Teaching self esteem versus self respect

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Self-respect and self-esteem are not synonymous. Here are the definitions:

a proper sense of one’s own dignity and integrity
self-respectful , self-respecting adj

1. respect for or a favourable opinion of oneself
2. an unduly high opinion of oneself; vanity

(Source: Collins English dictionary)

And this from All About Life Challenges:

Are self-respect and self-esteem the same? An individual with a healthy self-respect “likes” themselves — even when encountering the inevitable failures in life. To esteem something is to “hold in high regard.” Self-respect and self-esteem are quite different. Self-esteem balances precariously upon a comparison with someone who’s always “a little better.” When we esteem someone or something, we face serious trouble if we do not measure up to those standards. Our esteem may ebb and flow, whereas a healthy self-respect (liking ourselves) is always grounded in what we are (and are not) — not in what we can or cannot accomplish. I love to ice skate. I love to watch professional skaters. For years I took private lessons and trained on a personal skating rink. Yet I am not an exceptional skater. Realizing that I am not “Olympic material” doesn’t affect my self-respect.

I think we do a huge disservice to our children when we stress self-esteem instead of self-respect.

Self-esteem teaches:
“I can be anything I want to be in life.”

Self-respect teaches:
“If I set realistic goals, work/train/study diligently, I greatly increase my chances to realize my dreams.”

Self-esteem teaches:
“I should always be treated with respect and dignity.”

Self-respect teaches:
“I have an expectation of being treated with the same respect and dignity I afford others, but when that doesn’t happen, it doesn’t mean I have a right to demand it nor does it mean I’m not respectful or dignified.”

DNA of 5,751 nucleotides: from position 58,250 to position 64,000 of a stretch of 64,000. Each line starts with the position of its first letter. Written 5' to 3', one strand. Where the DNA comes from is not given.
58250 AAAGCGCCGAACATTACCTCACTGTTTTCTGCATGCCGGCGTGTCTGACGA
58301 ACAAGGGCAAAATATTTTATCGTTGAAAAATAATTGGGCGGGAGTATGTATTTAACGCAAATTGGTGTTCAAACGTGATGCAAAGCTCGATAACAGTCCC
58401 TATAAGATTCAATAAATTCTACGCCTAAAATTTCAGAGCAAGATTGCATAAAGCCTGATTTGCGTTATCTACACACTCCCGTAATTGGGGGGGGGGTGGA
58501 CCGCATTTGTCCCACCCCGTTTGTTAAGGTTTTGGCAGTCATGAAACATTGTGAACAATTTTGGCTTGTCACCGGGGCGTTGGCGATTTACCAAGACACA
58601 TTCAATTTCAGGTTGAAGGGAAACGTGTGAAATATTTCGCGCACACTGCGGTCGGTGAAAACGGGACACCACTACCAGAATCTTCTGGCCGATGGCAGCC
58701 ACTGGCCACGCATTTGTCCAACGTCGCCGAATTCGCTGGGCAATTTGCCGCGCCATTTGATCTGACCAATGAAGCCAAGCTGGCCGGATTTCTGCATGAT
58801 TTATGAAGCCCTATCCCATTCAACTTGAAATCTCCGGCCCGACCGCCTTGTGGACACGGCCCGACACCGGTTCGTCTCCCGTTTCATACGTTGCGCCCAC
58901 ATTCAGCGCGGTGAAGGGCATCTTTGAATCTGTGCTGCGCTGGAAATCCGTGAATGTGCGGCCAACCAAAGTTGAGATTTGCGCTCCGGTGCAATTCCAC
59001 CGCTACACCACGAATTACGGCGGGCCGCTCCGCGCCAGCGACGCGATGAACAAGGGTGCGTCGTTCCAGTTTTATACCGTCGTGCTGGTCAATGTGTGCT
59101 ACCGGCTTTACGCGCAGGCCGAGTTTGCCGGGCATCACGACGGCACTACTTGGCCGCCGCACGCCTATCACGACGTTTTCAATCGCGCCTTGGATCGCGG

Self-esteem teaches:
“I’m a winner just for showing up.”

Self-respect teaches:
“I’m good at some things. If I’m the best, I may be rewarded. When someone else is rewarded for something they excel in, I applaud their reward and can appreciate their achievement.”

Self-esteem teaches:
“I am special. I have the right to express my individuality by the way I dress. No one has the right to censor my creative spirit.”

Self-respect teaches:
“I am a unique individual. I can express my individuality without disrespecting/offending the expected and accepted norms of a given group dynamic.”

Self-esteem teaches:
“I am entitled.”

Self-respect teaches:
“I am worthy.”

I don’t know about you, but I’m pretty much over the self-esteem bandwagon. It’s a heck of a lot easier to teach kids to conform to their surroundings than it is to attempt to conform the surroundings to the kid, and I’m pretty sure they will survive with their individuality and unique personalities in tact.

“Now it is required that those who have been given a trust must prove faithful. I care very little if I am judged by you or by any human court; indeed, I do not even judge myself. My conscience is clear, but that does not make me innocent. It is the Lord who judges me.” ~ 1 Corinthians 4:2-4

For more posts on the topic of Children, visit Bridget Chumbley’s place, One Word at a Time.

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